• Coordination – Helping coordinate various specific support programs. There are many resources available, but someone needs to coordinate them, and city staff can play a key role in the community in harnessing these resources on behalf of the whole community.
  • Resources – Coordinating research into and pursuing grant applications. There are always resources available through granting agencies and city staff can coordinate the work to secure the resources to hire others to lead projects.
  • Information materials – Creating informational materials for education of various parties. Cities have effective communication capacity and can relatively easily create information resources to aid in a wide range of programs.
  • Others
Addressing Housing Costs and Availability

Local governments can play a central role in helping alleviate housing costs and stress for healthcare workers, making it more feasible for them to live, work and stay within the local community including:

  • Attainable and affordable housing – Undertaking a wide range of general action to increase the supply and affordability of housing generally throughout the community, including:
    • Ensuring there are many decades of housing capacity approved in OCP land designations.
    • Pre-setting amenity demand levels and then prezoning as much housing land as possible in order reduce the timelines and political risk in developing housing.
    • Establishing community-wide “missing middle” infill policies that increase housing choice and availability in most neighbourhoods.
    • Others.
  • Hospital area housing – Amending zoning and density regulations and provide incentives to allow for the construction of more affordable housing units, both generally and targeted at healthcare workers, especially near hospitals. This can be partnered with including healthcare targeted housing at the highest densities appropriate adjacent to hospitals and other healthcare facilities.
  • Targeting healthcare – Targeting programs that create more affordable housing specifically to housing for healthcare workers (eg: density bonusing, Community Amenity Contributions (CACs), others).
  • Housing agreements – Supporting housing agreements with developers that specifically target benefits to healthcare workers, such as access to below-market rental or ownership opportunities.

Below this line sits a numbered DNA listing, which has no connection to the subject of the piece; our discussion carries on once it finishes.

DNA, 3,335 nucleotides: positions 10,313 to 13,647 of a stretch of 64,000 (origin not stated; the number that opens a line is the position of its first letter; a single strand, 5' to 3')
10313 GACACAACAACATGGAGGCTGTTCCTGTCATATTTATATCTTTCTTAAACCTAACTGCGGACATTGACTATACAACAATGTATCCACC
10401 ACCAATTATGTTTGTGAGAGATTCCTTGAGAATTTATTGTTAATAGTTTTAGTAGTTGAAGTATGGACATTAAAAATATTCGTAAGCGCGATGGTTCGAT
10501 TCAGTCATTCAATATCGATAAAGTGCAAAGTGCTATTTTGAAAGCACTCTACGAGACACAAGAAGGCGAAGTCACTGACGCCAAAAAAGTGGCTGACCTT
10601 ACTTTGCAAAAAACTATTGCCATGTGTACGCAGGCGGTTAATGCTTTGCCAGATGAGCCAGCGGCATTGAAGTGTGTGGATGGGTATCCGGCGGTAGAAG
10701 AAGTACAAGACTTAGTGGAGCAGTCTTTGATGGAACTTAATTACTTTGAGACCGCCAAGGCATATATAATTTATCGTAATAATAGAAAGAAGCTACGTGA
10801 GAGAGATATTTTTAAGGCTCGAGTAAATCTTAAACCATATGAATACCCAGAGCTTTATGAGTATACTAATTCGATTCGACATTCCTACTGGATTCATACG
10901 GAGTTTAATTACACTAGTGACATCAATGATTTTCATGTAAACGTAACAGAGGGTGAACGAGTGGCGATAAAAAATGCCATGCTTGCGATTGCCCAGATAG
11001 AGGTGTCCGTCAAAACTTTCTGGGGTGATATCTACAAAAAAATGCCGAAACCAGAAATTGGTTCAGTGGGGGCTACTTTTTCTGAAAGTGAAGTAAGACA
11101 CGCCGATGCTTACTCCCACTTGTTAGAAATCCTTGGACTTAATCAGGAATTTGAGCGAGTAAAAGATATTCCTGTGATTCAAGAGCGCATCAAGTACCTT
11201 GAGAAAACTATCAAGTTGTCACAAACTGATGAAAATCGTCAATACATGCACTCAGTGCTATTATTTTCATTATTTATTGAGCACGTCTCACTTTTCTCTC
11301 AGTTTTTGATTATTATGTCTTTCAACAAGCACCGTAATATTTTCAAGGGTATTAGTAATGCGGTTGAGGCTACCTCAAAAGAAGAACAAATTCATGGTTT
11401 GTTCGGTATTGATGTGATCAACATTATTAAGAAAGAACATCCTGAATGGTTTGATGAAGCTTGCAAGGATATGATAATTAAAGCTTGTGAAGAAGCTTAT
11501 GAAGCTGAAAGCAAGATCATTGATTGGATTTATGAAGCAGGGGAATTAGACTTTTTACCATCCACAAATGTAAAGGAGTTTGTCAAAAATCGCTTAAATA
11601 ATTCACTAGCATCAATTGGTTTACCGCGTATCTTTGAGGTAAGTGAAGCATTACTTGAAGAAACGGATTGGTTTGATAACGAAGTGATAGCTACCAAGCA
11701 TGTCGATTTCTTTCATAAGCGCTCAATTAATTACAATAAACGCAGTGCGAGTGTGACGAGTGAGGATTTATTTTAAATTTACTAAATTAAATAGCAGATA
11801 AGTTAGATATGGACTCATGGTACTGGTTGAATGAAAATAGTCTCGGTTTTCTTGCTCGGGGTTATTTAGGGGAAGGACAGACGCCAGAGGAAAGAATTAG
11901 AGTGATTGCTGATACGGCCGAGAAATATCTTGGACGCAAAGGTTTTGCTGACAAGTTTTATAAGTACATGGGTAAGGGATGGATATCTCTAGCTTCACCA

• Fee relief – Waiving a variety of municipal fees for healthcare worker housing developments, to reduce costs of development and make housing more affordable.
  • Priority approvals – Expediting approvals for healthcare worker targeted projects to increase the supply of targeted housing.
  • Needs registry – Working with partners to establish a registry of healthcare workers who need housing or more affordable housing and create protocols for getting this group connected to housing supply, including possibly coordinating a program to connect landlords to healthcare workers who need rental housing.
  • Innovative housing – Instituting innovative affordable home ownership programs that target healthcare workers or assist in supporting healthcare workers in accessing other housing support programs.
  • Housing agency – Developing a housing authority or work with non-profit housing agencies to develop and manage a portfolio of rental housing targeted at healthcare workers, including temporary housing for “locums” who are filling in for existing healthcare workers who are away on leave / vacation.
  • Financial support – Working with partners to provide support or funds to assist in the costs of moving for healthcare workers, especially those being recruited into the community.
Supporting Development of Medical Facilities

Local governments can take a range of actions in the support and expansion of medical facilities, including:

  • Land use regulations – Including medical office and clinic uses in as many OCP land use designations and land use zones as possible, especially wherever office, retail, institutional or light industrial uses are permitted. This increases the number of sites that can support these facilities and increases the probability of their development.